Wednesday, February 22, 2012

Mies’s Apartment House in Chicago

Pictured above is the Chicago apartment house of the great twentieth century modern architect, Ludwig Mies van der Rohe (1886–1969). Apparently Mies occupied the third floor. When he died in 1969 the New York Times ran this obituary which describes Mies’s place: 
For a man so modern in his conceptions, he had more than a touch of old-fashionedness. It showed up in such things as the gold chain across his waistcoat, to which was attached his pocket timepiece. Rather than live in a contemporary building or one of his own houses—he briefly contemplated moving to a Mies apartment but feared fellow tenants might badger him—he made his home in a high-ceilinged, five-room suite on the third floor of an old-fashioned apartment house on Chicago’s North Side. The thick-walled rooms were large and they included, predictably, a full kitchen with an ancient gas range for his cook.

The apartment contained armless chairs and furniture of his own designs as well as sofas and wing chairs—in which he preferred to sit. The walls were stark white; but the apartment had a glowing warmth, given off by the Klees, Braques and Schwitterses that dotted its walls. Paul Klee was a close friend, and Mies’s collection of Klees was among the finest in private hands.
Mies’s chairs were almost as well known as his buildings, and they were just as spare. He designed his first chair, known as the MR chair in 1926. It had a caned seat and back and its frame was tubular steel. There followed the Barcelona chair, an elegant armless leather and steel design of which the legs formed an X; the Tugendhat chair, an armless affair of leather and steel that resembled a square S; and the Brno chair, with a steel frame and leather upholstery that looked like a curved S. [1]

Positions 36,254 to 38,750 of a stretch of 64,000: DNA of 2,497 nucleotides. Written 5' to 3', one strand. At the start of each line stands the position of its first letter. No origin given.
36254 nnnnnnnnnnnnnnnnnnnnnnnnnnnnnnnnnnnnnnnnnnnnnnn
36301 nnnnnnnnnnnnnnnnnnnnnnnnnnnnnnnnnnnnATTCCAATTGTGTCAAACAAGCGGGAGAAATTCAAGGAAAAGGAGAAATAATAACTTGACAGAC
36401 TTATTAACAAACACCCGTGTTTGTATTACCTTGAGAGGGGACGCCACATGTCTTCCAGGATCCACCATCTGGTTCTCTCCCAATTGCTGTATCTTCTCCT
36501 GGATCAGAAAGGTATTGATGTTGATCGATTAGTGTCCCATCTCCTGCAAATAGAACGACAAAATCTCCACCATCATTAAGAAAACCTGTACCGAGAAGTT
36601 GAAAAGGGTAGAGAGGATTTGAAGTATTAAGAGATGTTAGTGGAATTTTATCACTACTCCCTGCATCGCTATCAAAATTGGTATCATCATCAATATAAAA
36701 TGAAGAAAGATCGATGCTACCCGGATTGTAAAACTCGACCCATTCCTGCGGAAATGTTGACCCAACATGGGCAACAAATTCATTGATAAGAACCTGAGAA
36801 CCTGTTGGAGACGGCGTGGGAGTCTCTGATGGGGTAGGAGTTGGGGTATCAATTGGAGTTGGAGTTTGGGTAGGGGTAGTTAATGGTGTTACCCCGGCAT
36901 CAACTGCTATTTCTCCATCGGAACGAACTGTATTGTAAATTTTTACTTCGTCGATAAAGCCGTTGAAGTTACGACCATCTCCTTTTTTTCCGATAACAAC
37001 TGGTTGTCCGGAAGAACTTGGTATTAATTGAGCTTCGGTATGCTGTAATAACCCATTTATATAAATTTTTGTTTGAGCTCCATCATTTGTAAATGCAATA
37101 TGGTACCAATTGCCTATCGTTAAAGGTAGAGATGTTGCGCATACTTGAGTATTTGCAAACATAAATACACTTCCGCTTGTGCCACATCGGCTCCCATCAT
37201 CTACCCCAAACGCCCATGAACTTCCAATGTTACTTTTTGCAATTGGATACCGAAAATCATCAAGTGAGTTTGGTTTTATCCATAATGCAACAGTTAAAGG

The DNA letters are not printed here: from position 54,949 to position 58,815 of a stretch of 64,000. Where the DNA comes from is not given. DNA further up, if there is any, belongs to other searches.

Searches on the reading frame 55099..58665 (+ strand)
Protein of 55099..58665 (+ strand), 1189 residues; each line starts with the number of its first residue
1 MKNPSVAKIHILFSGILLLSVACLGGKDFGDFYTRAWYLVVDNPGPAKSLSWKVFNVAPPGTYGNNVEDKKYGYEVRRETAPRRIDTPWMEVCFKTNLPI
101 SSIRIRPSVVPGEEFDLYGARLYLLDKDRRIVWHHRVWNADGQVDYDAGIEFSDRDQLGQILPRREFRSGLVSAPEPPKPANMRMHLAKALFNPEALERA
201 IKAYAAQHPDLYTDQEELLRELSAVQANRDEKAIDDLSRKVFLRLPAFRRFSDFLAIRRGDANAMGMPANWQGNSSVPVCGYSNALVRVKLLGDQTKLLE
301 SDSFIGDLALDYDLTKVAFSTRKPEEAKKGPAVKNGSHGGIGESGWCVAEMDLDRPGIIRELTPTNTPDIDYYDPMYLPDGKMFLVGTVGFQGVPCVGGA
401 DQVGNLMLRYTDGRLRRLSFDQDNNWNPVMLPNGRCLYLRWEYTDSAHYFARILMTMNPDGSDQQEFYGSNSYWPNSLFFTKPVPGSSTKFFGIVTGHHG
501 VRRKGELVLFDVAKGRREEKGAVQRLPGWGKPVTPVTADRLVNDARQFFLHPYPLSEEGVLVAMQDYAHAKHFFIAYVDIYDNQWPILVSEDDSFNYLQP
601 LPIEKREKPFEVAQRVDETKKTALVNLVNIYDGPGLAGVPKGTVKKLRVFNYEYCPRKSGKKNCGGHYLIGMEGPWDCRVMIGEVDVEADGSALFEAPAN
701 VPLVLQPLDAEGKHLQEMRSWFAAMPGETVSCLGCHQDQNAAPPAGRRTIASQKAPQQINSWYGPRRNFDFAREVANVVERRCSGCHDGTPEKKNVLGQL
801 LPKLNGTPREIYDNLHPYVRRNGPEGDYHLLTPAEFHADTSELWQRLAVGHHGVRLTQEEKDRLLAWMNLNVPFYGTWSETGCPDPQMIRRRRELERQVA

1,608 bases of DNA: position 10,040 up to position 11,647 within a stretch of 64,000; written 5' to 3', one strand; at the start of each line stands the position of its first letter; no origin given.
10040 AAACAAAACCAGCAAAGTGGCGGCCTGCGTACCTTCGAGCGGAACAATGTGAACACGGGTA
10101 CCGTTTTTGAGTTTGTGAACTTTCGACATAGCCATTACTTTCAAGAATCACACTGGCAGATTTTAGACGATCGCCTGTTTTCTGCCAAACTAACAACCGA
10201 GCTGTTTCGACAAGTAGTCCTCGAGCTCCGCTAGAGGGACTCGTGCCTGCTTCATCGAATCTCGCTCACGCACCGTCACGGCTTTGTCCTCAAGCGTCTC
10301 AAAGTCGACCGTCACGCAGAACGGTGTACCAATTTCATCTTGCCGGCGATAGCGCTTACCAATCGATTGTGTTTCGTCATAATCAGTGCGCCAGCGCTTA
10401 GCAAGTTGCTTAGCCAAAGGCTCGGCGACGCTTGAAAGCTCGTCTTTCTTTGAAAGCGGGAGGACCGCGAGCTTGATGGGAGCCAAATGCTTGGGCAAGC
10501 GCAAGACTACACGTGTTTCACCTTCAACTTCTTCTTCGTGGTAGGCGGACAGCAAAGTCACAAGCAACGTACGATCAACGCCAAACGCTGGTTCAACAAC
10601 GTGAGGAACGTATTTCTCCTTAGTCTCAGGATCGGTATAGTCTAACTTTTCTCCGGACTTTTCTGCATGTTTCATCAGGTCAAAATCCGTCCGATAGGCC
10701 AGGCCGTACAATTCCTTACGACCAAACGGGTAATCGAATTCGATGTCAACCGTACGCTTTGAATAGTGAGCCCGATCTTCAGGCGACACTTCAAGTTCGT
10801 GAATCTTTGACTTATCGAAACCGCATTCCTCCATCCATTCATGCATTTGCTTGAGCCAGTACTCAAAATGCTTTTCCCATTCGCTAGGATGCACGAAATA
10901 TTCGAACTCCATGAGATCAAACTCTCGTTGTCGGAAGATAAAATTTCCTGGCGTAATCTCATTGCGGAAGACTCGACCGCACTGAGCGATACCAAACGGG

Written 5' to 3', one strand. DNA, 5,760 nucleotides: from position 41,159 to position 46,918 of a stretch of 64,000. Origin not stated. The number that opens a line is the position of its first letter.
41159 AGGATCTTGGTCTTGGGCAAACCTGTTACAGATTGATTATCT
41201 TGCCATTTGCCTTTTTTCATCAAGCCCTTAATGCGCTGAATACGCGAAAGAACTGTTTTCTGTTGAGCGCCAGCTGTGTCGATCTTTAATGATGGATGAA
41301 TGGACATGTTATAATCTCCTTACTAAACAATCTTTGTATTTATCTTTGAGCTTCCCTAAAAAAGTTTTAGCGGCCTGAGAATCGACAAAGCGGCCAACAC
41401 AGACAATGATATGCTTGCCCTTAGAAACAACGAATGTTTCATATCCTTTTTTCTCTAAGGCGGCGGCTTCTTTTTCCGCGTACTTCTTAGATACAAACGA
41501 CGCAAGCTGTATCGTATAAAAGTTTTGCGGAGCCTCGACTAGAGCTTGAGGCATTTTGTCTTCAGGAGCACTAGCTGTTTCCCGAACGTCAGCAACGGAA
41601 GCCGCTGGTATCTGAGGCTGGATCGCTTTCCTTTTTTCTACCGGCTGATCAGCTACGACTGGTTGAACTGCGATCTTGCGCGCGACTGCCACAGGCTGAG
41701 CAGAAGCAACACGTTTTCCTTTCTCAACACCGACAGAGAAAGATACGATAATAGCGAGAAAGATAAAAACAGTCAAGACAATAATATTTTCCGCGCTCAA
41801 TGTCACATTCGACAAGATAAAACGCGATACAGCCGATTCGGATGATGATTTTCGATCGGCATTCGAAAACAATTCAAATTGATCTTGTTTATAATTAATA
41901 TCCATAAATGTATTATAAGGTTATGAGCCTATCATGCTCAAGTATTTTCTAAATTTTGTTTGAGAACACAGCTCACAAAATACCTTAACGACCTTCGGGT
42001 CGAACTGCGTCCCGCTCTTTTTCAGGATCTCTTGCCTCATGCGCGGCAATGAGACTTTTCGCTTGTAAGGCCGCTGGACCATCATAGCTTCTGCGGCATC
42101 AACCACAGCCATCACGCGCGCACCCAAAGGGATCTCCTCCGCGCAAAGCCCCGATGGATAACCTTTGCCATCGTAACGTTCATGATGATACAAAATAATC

In addition, the Chicago Tribute Marker of Distinction (pictured above and located near the entry door) summarizes:
The master of Modern architecture and one of the greatest architects of the 20th Century, Ludwig Mies van der Rohe reshaped the skylines of America’s major cities in the 1950s, 60s, and 70s. 
In 1937, Mies came to Chicago from Berlin to be director of the Department of Architecture at the Armour Institute, now the Illinois Institute of Technology. In Germany, he had directed the Bauhaus School of Design from 1930 to 1933, closing it after Nazi threats. Though he had built only 19 buildings, he was internationally famous when he came to Chicago. At IIT through 1958, he designed the institute’s master plan and a number of campus buildings (Crown Hall model shown above). 
Mies celebrated contemporary technology and materials; under his influence, skyscraper construction switched from masonry to metal and glass. Following his credo, “less is more,” his buildings were characterized by refined designs devoid of applied ornament. Mies also applied his aesthetic to such furniture designs as the Barcelona chair.
Barcelona® Chair (1929). Designed by Ludwig Mies van der Rohe. The Barcelona Chair is a registered trademark of Knoll®, Inc. and manufactured by Knoll®; according to the original specifications of the designer. Images are courtesy of Design Within Reach.
  1. Whitman, Alden. “Mies van der Rohe Dies at 83; Leader of Modern Architecture.” On this Day. The New York Times on the web Learning Network, 19 Aug. 1969. Web. 19 Feb. 2012.

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